Wednesday, July 6, 2011
#198 - Dave Cash
Dave Cash grew up in Utica, NY where he was a high school hoops and baseball star when he was drafted by the Pirates in '66. After a decent start in Rookie ball in which he played primarily shortstop, he hit .335 in his first season of A ball in '67. Another season of A ball followed and then in '69 Pittsburgh was making plans to find a successor for Bill Mazeroski so Dave was moved to second base while at Triple A Columbia. It was there too that he enlisted in the Marines. He would pull a reserve gig so that his two year hitch would be spent doing two weeks a summer and another weekend every month for the next six years. In the meantime he hit .291 in '69 and .279 in a few games up top. After a strong start at Columbus in '70 (.313 with a .400 OBA) he came up for good, spelling Maz at second while hitting .314. That average would get him named to the Topps Rookie team that year.
Cash's military time would make his playing situation a little problematic. While he took over as the starter at second in '71 and did quite well, hitting above .280 the next three seasons, his time away allowed Pittsburgh to give time to Rennie Stennett, another good hit/good field player. But he did get plenty of post-season action - he hit .421 against the Giants in the '71 NL series - and was a positive, if quiet, presence in the clubhouse. In '73 he asked out and the Pirates obliged him by trading him to the Phillies for Ken Brett.
In Philadelphia, Cash's career bloomed. He became the for-real regular second baseman - he missed one game in three years - and one of the league's best hitters, averaging over 200 hits in the same time span. He made three successive All-Star teams, led the league once in hits and triples, teamed well with Larry Bowa, and stepped things up in the clubhouse becoming a team leader. He also rarely struck out: in '76 he K'd only 13 times in 727 plate appearances. That same year he returned to the post-season and hit .308 in the NL championships. Dave and the Phillies would be far apart in contract talks - he played without one in '76 and wanted a three year deal with a big increase from the $100K he made in '76 - and so he left for Montreal after the season. His '77 card would be another awful air-brushed one. Dave began his Montreal career pretty much where left off in Philly, but in '78 his average slipped almost 40 points. He would rebound to hit .321 in '79 but by then Rodney Scott had taken over second, Tony Bernazard was in the wings, and Dave would be sent to the Padres for Billy Almon and Dan Briggs. After a season as a semi-regular during which he hit only .227 he would be released, ending his playing career. He hit .283 with 1,571 hits in 1,422 games. In the post-season he hit .236 in 21 games.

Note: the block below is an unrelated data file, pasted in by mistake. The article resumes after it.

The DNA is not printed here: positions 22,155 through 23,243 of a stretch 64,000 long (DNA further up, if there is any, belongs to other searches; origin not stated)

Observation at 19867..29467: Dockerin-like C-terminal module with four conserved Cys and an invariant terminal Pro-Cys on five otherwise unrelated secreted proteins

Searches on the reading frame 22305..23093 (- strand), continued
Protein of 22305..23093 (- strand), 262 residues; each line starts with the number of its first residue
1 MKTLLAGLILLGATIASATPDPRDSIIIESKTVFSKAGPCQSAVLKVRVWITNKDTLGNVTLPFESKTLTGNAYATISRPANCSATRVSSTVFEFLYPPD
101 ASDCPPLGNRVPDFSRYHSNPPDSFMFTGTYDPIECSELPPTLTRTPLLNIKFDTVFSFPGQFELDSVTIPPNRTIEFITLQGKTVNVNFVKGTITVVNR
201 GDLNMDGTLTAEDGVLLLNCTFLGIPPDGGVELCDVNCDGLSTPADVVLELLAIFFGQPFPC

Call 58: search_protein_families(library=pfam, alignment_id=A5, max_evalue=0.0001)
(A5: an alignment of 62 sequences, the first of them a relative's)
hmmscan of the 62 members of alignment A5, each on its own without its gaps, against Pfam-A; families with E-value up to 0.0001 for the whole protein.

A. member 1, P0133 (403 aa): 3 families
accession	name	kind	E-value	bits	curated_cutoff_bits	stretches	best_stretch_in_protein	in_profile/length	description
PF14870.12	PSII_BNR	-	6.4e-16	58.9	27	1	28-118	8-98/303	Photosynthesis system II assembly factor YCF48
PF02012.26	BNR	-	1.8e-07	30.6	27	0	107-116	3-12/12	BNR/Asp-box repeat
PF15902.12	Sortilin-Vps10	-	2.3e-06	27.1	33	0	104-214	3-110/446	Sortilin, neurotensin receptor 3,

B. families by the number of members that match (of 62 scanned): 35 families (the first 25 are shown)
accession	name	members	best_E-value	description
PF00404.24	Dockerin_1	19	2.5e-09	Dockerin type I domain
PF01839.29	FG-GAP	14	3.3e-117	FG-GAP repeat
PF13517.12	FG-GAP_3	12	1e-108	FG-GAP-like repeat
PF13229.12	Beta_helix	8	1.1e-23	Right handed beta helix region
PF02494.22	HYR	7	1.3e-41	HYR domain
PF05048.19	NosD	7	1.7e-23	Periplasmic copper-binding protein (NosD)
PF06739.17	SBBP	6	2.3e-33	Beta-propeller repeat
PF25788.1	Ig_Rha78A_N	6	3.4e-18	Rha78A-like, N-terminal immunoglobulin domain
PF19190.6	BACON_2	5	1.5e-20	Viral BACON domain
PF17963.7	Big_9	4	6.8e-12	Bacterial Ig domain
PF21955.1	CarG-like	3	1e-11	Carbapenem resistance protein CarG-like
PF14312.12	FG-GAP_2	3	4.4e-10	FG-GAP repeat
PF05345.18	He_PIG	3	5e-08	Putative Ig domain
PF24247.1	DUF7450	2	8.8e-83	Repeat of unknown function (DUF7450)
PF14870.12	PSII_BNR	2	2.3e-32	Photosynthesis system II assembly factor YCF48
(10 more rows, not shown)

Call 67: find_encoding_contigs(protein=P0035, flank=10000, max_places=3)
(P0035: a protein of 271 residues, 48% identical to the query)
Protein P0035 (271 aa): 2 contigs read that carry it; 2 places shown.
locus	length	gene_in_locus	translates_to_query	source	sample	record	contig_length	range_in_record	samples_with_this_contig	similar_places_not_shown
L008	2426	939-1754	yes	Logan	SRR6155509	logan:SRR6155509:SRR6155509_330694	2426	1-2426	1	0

After playing, Cash became involved in a business that leased-to-own semi truck cabs that was pretty successful until the '86 tax laws took away the accelerated depreciation deduction that made the business work. He then hooked back up with the Phillies and in '87 began his coaching career as a roving instructor in the minors. He did that for ten years, finishing as Jim Fregosi's first base coach in '96. From there he did minor league managing and coaching in the Baltimore chain for a few years and then moved on to doing the same thing for some independent league teams. He is currently the hitting coach for the Yuma Scorpions. I have inserted an audio interview with him from a couple years ago here. He still has a great voice.
Two more demerits for this card from the back. One is that Dave doesn't even get the little type saying he was traded. Two is that this card is awfully crooked. Dave finished his military hitch by the '74 season which allowed him to play all the time.
Finally an NL hookup and this one is all Padres:
1. Cash and Dave Winfield '80 Padres;
2. Winfield and Vicente Romo '73 to '74 Padres.